HIGHLAND PARK, Ill. – Six people were killed and at least two dozen injured Monday as gunfire and chaos shattered a Fourth of July parade in this affluent Chicago suburb, and a manhunt was underway for the killer.
Authorities identified a person of interest as Robert “Bobby” E. Crimo, 22, who is believed to be driving a 2010 silver Honda Fit. Crimo was described as a white male with dark hair and believed to be armed and dangerous.
The house at an address listed for Crimo just blocks from the shooting scene was surrounded by law enforcement vehicles Monday evening. Several police cars and at least one armored vehicle were stationed outside.
Residents were told to shelter in place during the search for the suspect. Video from the scene shows scores of people running for cover as music continues to play minutes after the event began at 10 a.m. local time Monday.
“We’re asking everybody to stay indoors,” Lake County Deputy Chief Christopher Covelli said. “Stay vigilant right now.”
President Joe Biden said in a statement he and his wife are “shocked by the senseless gun violence that has yet again brought grief to an American community on this Independence Day.” Biden added that despite the gun safety bill he signed June 25, “there is much more work to do.”
Covelli said the gunman apparently fired from a rooftop at around 10:14 a.m. and a high-powered rifle was recovered at the scene.
Lake County Coroner Jennifer Banek said the five people killed at the parade were adults but didn’t have information on the sixth victim, who died at a hospital.
Dr. Brigham Temple, medical director for emergency preparedness at NorthShore University Health System, said the facility received 26 patients from the attack and 25 of them had gunshot wounds, including four or five children. He added that 19 of the injured were treated and released. Temple also said at least 10 other patients were taken to other area hospitals.
Hundreds involved in manhunt and investigation
SWAT teams ushered spectators out of buildings after they fled the street, Covelli said. Hundreds of federal, state and local officers were involved in the manhunt and investigation, he said. The Justice Department said Attorney General Merrick Garland was briefed on the shooting and the investigation. The FBI and Bureau of Alcohol, Tobacco, Firearms and Explosives assisted local authorities.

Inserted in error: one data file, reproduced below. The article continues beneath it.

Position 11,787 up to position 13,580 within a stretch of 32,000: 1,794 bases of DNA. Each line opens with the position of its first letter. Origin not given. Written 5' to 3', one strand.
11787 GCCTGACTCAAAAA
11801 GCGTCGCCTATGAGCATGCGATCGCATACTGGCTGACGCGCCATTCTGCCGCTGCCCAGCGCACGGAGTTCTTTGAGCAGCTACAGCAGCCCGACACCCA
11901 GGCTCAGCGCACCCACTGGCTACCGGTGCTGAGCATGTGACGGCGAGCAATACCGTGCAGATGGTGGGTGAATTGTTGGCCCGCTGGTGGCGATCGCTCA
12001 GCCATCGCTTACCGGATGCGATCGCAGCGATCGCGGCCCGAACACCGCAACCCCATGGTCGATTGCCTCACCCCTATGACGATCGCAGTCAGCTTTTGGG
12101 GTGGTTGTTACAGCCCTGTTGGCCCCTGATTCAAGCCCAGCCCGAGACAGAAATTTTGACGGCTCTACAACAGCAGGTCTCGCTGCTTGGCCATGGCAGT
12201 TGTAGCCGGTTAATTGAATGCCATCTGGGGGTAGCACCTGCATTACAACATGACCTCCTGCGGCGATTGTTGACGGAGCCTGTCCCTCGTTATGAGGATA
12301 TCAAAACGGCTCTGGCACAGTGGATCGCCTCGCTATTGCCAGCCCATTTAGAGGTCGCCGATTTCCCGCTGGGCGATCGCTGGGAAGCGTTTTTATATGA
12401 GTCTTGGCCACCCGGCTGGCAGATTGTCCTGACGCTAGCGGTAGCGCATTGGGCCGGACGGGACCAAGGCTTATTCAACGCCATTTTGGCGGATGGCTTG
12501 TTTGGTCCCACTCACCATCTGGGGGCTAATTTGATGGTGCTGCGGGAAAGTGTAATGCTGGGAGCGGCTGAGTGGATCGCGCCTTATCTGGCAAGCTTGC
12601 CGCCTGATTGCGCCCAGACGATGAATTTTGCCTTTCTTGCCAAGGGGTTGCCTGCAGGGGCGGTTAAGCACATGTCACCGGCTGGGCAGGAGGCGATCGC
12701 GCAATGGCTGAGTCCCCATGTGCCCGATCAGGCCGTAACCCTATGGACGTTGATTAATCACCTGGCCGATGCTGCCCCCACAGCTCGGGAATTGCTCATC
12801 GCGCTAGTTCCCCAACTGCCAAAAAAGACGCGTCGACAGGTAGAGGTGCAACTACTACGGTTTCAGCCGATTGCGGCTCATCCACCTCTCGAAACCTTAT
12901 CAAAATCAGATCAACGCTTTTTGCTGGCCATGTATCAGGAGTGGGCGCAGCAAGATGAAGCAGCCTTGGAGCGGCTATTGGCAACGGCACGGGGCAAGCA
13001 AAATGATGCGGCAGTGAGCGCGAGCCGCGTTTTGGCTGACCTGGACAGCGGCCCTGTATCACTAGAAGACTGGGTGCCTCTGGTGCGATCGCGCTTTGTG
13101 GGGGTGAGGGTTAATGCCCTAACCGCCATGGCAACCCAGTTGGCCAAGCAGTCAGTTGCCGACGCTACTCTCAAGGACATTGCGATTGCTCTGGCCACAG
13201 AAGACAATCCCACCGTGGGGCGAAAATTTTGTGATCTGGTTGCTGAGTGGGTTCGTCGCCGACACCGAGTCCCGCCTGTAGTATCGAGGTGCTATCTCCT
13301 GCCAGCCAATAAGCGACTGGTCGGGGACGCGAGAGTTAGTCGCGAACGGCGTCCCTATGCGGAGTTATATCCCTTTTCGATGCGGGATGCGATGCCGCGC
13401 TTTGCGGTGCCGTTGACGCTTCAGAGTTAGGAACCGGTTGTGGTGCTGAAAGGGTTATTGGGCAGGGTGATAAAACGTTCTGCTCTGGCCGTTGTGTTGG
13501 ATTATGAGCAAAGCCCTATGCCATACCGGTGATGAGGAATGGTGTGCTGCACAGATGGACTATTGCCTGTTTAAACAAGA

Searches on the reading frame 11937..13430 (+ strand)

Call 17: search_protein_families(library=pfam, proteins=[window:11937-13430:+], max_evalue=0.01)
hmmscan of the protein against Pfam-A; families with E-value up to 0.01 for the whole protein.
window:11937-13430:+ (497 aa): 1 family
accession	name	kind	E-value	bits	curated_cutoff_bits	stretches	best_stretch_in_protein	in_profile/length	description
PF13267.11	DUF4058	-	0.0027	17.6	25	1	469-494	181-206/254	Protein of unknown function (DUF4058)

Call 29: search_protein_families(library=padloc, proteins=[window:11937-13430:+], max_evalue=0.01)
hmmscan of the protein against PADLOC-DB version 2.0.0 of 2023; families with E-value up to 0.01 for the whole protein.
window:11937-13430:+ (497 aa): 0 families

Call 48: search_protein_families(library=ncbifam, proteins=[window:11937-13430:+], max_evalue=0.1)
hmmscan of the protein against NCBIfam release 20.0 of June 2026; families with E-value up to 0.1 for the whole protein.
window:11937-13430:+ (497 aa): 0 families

Rep. Brad Schneider, D-Ill., said he and staffers were gathering at the start of the parade when the shooting started. All are safe, he said.
“My condolences to the family and loved ones; my prayers for the injured and for my community; and my commitment to do everything I can to make our children, our towns, our nation safer,” he tweeted. “Enough is enough!”
Highland Park, home to about 30,000 people, is about 25 miles north of Chicago on Lake Michigan. Clothing stores, restaurants and gift shops line the tree-shaded street with brick sidewalks leading into the center of town, where a large American flag waved above caution tape and rows of police cars.
Abandoned lawn chairs, wagons and bikes were scattered along the parade route. Sirens wailed on the 88-degree, overcast day as law enforcement vehicles flew past residential streets. Curious residents walked along the sidewalks as officers with rifles stood along the edges of a park downtown.
Alexander Sandoval, 39, a contractor, shook as he stood outside his neighbor’s house with his 5-year-old son, his partner and her 6-year-old daughter. He said he had set up chairs right in front of the stage at 7 a.m., three hours before the festivities began.